A marketing tipping point

Hunter Straker's Matthew Diamond looks to the future of the industry, suggesting the best organizations will test and learn, and evolve.

By Matthew Diamond

I didn’t coin the phrase “Tipping Point,” nor did I write the best-selling book The Tipping Point: How Little Things Can Make a Big Difference, but I do subscribe to author Malcolm Gladwell’s theory. Those unfamiliar, he defines a tipping point as, “the moment of critical mass, the threshold, the boiling point.” And, while we’ve been saying for years that the world is changing – consumers, shoppers, brands and agencies – I fundamentally believe that we are about to experience a long-awaited tipping point in our marketing, shopping and retailer universe.

Traditional ways are about to change forever.

For agencies, simply being a good creative shop won’t cut it any more. Much more will be asked. What is the ROI model? Can you integrate conventional media with mobile and digital? Can you produce online content and amplify it? Can you engage and inspire consumers to project your brand socially? Do you understand the retail environment and have executional capabilities at store level? How does it all build the brand and drive sales? These are all questions that will need to be answered.

Look no further than activity during the Super Bowl this year. Brands were discussed online, spots went viral, social conversations were happening before the game occurred. Content being produced wasn’t always from the top creative shops. Often, it was sourced from experiences, small production houses and/or was consumer generated.

It will be prudent for agencies and the industry to play a much larger role in helping to develop and train the next generation on new ways to challenge clients. Training will become a cornerstone to this plan, and the millennial generation will seek out those environments that can provide this type of learning and mentoring to nurture new skills and ways of thinking.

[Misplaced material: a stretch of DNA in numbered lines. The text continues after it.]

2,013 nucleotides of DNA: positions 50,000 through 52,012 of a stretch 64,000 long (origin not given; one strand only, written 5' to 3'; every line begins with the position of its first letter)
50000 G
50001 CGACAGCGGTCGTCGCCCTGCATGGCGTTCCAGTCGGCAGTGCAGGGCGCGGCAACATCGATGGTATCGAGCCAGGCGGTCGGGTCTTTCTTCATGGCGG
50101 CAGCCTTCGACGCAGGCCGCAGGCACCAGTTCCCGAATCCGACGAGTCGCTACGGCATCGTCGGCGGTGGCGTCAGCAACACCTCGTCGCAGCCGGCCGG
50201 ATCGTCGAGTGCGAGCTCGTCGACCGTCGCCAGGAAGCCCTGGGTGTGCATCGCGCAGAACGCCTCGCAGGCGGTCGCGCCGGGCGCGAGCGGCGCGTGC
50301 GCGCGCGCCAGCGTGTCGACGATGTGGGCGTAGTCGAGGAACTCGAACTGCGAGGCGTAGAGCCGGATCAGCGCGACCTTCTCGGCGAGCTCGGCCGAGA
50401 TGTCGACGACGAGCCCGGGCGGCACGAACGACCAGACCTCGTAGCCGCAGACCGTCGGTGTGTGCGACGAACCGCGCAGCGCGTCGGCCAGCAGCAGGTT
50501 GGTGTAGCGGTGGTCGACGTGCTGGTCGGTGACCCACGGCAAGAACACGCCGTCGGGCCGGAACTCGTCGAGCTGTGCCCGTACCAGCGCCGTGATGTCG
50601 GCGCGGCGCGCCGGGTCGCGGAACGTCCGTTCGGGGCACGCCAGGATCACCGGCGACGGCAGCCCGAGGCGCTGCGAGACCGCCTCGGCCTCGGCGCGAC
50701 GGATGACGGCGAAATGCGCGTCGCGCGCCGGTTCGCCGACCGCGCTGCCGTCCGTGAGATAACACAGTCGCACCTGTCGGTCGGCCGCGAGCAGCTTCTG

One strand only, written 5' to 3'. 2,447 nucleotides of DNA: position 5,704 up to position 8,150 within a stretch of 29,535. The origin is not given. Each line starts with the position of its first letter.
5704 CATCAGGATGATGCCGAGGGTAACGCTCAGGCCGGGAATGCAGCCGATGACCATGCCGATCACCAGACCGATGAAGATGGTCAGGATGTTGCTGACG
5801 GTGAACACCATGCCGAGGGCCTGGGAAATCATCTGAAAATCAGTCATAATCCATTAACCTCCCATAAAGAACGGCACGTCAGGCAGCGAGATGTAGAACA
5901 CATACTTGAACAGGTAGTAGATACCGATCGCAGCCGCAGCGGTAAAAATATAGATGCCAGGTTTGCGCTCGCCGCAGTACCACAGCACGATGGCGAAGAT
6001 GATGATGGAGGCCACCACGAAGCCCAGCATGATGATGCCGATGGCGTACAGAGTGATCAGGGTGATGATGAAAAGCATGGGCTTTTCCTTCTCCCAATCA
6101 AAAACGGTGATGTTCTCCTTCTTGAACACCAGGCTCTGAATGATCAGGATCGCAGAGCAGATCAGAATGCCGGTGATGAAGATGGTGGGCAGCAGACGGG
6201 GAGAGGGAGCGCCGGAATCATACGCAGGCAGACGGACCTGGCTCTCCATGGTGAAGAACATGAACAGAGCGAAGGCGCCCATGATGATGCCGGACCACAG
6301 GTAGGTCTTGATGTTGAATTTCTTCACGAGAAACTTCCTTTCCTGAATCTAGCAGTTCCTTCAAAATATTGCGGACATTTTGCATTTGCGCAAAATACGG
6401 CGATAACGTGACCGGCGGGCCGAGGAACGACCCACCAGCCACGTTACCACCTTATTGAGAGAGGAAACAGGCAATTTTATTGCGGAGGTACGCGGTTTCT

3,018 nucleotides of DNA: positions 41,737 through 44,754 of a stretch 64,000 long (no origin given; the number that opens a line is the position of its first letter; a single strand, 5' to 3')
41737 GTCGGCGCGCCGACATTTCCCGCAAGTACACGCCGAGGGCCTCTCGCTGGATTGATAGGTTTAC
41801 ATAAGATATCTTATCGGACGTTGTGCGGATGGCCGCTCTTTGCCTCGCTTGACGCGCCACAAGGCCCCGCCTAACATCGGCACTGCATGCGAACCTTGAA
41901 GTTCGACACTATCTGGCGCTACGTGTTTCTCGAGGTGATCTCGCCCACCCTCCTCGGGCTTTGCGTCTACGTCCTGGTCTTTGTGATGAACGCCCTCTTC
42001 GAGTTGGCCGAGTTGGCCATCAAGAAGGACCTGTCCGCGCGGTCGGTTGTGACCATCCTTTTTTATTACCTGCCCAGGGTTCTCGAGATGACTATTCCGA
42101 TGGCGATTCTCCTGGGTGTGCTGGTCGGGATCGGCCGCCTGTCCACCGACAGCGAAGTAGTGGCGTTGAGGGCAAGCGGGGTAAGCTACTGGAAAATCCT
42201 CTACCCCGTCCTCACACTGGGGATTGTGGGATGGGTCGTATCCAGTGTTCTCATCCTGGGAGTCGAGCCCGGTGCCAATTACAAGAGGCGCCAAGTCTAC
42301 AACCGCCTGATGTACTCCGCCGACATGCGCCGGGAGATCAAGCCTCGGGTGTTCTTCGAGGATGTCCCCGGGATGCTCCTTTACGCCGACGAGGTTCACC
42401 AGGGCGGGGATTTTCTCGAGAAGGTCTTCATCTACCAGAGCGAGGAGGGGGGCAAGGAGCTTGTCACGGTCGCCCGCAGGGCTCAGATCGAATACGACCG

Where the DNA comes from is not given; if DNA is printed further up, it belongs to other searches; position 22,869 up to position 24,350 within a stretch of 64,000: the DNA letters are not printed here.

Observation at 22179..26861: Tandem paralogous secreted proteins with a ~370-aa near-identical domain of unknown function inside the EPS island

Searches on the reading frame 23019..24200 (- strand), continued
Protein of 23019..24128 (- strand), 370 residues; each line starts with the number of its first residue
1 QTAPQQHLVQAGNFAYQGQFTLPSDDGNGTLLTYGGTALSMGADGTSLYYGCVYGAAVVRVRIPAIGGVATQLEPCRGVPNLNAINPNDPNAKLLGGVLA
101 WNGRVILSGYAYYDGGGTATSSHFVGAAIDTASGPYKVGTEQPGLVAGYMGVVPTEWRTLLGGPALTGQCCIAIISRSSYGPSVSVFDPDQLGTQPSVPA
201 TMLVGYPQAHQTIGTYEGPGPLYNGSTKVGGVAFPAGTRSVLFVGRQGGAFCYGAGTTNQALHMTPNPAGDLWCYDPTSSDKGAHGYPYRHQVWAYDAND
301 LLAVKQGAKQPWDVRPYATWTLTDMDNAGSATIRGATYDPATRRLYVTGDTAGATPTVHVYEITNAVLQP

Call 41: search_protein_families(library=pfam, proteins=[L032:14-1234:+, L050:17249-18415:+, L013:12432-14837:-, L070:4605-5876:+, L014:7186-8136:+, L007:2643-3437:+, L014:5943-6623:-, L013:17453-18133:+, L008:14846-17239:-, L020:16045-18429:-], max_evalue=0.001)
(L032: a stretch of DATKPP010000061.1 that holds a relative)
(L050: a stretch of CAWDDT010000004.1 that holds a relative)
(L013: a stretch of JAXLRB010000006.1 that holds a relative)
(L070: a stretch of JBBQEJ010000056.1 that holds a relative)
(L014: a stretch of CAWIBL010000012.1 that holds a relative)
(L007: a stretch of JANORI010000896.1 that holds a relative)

For any seasoned brand manager, this may well be a daunting time too. On one hand, you likely work with senior management who may be hesitant to embrace new models, doing everything they can to protect their turf. On the other, you may have newly-minted graduates on your team who possess a keen insight into the new forces driving our industry. They’re fully immersed in new media and understand it with a unique and fresh perspective. The opportunity is clear. The dichotomy between the skills and attitudes of these two groups should combine to form a powerful and never-before-seen approach for how we reach target audiences – be it consumer, shopper or even retailer.

But, we’re not there yet.

Seasoned professionals (as industry torch bearers) need to start walking the walk and embracing new models, young minds and new ways of creating and growing brands in order to avoid contributing to the evolution of a completely commoditized industry – or worse yet, an ineffectual one altogether. Think about the reasons why so many new graduates gravitate towards jobs at Google, Facebook, LinkedIn, Evernote and other leading edge companies. Now, look closely at the gap that needs to be bridged.

So, what is the solution?

The best organizations will follow these steps:

1) Test and Learn
2) Evolve
3) Skin in the game

I firmly believe that organizations will need to start incubating new ideas and methods of creating ideas.  Projects will evolve into ones where a certain portion of risk-taking will be tolerated, and senior leaders will need to move out of the way in order to ensure the right environment can be set to empower change.

It will be crucial not to change things overnight, but to allow an evolution of products, services, teams and skill-sets to be accepted and valued across businesses.

And finally, there needs to be more entrepreneurial risks and rewards. Agencies should fight to put some skin in the game, while clients or manufacturers shouldn’t be afraid to allow successful ideas or initiatives that produce extraordinary results be rewarded with different compensation schemes.  Everyone can win in the right scenario.

Mad Men, I urge you to drop your gloves! Be intrepid and bold. Hit the stores and see what’s happening, connect digitally, engage in experiences, be mobile, social and entertain the intriguing possibilities. It’s an exciting time to make significant new inroads and I for one, will be sitting in the driver’s seat.

Matthew Diamond is SVP at Hunter Straker/Mosaic.